While facing new competition in recent years, Lunds & Byerlys remains a beloved company among grocery shoppers in the Minneapolis-St. Paul area.
But a lawsuit filed by one of the four Lund siblings looking to cash out her stake in the company potentially threatens the retailer’s future.
Kim Lund, the oldest of two sisters and two brothers who own the company, wants to sell her share, but the $21 million offered to her is a fraction of the more than $80 million she’s seeking, the Minneapolis Star Tribune reported.
Attorneys for Kim Lund contend that the company’s offer “lacks credibility,” while lawyers for Lunds dispute her valuation, arguing that the company would have to borrow heavily to pay for it, the Star Tribune reported.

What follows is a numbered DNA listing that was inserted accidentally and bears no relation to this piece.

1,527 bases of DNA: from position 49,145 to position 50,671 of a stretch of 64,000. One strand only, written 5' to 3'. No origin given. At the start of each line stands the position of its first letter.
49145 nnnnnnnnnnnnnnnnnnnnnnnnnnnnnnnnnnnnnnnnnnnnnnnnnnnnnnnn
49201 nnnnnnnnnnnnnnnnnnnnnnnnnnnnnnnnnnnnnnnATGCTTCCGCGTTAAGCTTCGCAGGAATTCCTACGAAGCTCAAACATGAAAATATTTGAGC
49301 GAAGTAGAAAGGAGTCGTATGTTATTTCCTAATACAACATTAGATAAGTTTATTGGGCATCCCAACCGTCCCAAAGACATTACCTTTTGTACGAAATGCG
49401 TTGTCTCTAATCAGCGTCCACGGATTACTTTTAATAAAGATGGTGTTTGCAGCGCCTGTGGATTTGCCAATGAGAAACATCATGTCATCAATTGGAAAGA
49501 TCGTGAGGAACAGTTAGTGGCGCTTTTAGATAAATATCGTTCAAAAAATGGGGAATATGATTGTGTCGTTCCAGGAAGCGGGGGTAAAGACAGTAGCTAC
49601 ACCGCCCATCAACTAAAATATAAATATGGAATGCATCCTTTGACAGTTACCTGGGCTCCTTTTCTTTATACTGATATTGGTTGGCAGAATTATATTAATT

The lawsuit, filed against Lunds Inc. and Kim Lund’s brother, company CEO Russell “Tres” Lund, went to trial this week.
While the company currently is debt-free, its attorneys argue that it would have to take on a “crippling” amount of debt to pay what Kim Lund demands, which would seriously weaken the company at a time when competition is heating up in the local market from players like Hy-Vee, Fresh Thyme Farmers Market and Trader Joe’s, the Star Tribune reported.
Kim Lund’s attorneys have proposed other ways to finance a buyout of her company stake, including sales to a non-family buyer or a partial stock offering. She further charged in court papers that Tres Lund has intentionally depressed the value of the company to avoid paying the full value of her shares, the Star Tribune reported.
Lund Inc.’s net sales grew from $514.8 million in 2011 to $659.6 million in 2015, according to court papers; its net income peaked at $19.9 million in 2013, then fell to $11.4 million in 2015.
A Lunds spokesperson declined PG's request for comment on the case.